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Why we miss visual changes in movies or real world

NEW YORK: In a first, scientists have discovered an upside to the brain mechanism that can blind us to subtle visual changes in movies and in the real world. 

The researchers from University of California (UC), Berkeley, and Massachusetts Institute of Technology (MIT) have discovered a 'continuity field' in which the brain visually merges similar objects seen within a 15-second time frame. 

So, now you can understand how you missed actor Julia Roberts' croissant inexplicably morphing into a pancake in the film "Pretty Woman". 

Unlike in the movies, objects in the real world do not spontaneously change from, say, a croissant to a pancake in a matter of seconds, so the continuity field stabilises what we see over time. 

"The continuity field smooths what would otherwise be a jittery perception of object features over time," said David Whitney, an associate professor of psychology at UC Berkeley and senior author of the study. 

Essentially, it pulls together physically but not radically different objects to appear more similar to each other. 

"This is surprising because it means the visual system sacrifices accuracy for the sake of the continuous, stable perception of objects," he added.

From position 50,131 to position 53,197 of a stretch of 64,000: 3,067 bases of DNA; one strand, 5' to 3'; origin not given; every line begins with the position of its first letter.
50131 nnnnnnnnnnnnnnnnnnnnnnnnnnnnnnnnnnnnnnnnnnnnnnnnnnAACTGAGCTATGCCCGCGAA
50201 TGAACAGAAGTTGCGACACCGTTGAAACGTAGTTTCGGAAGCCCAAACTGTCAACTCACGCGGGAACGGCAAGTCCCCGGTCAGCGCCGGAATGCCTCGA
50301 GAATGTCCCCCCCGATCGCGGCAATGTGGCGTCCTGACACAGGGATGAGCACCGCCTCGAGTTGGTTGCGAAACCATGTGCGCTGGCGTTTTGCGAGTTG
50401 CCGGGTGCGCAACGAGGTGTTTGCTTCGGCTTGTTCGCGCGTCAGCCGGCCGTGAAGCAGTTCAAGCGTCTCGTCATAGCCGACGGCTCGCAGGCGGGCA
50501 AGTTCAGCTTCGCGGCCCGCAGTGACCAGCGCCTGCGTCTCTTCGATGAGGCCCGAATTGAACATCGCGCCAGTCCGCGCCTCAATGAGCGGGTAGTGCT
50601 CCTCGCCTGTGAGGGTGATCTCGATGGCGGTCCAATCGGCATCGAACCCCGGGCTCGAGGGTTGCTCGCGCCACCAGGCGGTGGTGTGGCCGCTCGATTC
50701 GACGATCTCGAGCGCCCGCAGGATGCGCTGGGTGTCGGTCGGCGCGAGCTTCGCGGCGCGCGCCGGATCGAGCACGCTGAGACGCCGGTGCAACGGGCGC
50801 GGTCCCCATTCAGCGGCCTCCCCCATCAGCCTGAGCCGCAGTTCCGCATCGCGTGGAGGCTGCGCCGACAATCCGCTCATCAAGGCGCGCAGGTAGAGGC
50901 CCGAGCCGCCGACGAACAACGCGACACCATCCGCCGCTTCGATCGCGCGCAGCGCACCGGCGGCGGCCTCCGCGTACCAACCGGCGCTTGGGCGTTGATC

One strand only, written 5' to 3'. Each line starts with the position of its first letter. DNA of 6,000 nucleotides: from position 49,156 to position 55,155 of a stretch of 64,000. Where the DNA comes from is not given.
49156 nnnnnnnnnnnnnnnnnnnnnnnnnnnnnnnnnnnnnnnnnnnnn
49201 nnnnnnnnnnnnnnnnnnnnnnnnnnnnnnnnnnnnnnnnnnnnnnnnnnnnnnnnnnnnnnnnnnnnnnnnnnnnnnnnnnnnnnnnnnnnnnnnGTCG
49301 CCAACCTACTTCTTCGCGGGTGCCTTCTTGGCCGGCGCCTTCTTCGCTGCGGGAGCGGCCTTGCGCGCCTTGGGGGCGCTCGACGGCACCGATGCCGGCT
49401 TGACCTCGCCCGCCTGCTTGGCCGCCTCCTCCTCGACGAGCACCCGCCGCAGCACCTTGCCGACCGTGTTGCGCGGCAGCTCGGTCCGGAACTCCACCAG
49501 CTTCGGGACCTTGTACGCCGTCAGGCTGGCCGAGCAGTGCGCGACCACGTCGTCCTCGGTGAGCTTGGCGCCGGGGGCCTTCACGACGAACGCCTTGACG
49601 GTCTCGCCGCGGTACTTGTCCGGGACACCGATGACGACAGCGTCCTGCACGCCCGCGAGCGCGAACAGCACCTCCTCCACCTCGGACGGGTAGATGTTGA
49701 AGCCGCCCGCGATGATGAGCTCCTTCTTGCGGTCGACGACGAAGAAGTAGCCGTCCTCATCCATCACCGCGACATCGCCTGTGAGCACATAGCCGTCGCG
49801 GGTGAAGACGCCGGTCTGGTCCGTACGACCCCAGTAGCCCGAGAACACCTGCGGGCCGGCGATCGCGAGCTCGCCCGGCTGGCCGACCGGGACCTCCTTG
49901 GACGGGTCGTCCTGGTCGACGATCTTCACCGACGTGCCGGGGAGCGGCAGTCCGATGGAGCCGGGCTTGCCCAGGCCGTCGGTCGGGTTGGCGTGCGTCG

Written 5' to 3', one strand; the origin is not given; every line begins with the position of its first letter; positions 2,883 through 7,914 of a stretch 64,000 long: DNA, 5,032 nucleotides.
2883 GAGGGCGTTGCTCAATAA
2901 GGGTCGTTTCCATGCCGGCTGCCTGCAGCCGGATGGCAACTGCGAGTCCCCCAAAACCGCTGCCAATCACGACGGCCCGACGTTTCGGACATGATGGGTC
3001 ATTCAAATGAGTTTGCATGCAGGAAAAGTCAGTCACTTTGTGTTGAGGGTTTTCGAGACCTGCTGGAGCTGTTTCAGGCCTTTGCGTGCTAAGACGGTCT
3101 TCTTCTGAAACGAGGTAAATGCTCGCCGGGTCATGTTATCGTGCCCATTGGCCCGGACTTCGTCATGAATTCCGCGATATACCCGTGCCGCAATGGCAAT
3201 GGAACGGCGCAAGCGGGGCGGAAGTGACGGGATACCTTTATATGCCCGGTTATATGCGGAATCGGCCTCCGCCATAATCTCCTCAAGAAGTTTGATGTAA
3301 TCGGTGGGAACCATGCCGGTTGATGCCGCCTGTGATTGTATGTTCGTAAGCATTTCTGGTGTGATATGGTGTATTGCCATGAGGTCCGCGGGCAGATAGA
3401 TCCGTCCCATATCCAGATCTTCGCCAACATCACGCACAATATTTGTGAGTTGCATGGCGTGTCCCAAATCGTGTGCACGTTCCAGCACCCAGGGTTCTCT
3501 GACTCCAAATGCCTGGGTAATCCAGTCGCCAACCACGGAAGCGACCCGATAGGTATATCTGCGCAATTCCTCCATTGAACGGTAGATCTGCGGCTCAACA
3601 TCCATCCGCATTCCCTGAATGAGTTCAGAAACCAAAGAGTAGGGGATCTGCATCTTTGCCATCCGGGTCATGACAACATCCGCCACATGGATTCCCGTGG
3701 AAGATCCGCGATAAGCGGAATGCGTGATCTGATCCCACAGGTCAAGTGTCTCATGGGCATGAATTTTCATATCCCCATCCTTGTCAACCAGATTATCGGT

Conversely, without a continuity field, we may be hypersensitive to every visual fluctuation triggered by shadows, movement and myriad other factors. 

For example, faces and objects would appear to morph from moment to moment in an effect similar to being on hallucinogenic drugs, researchers said. 

"The brain has learned that the real world usually does not change suddenly, and it applies that knowledge to make our visual experience more consistent from one moment to the next," said Jason Fischer, a post-doctoral fellow at MIT. 

To establish the existence of a 'continuity field', the researchers let participants view a series of bars, or gratings on a computer screen. 

The gratings appeared at random angles once every five seconds. 

The researchers found that instead of precisely matching the orientation of the grating, participants averaged out the angle of the three most recently viewed gratings — described as 'perceptual serial dependence'. 

The research was published in the journal Nature Neuroscience.

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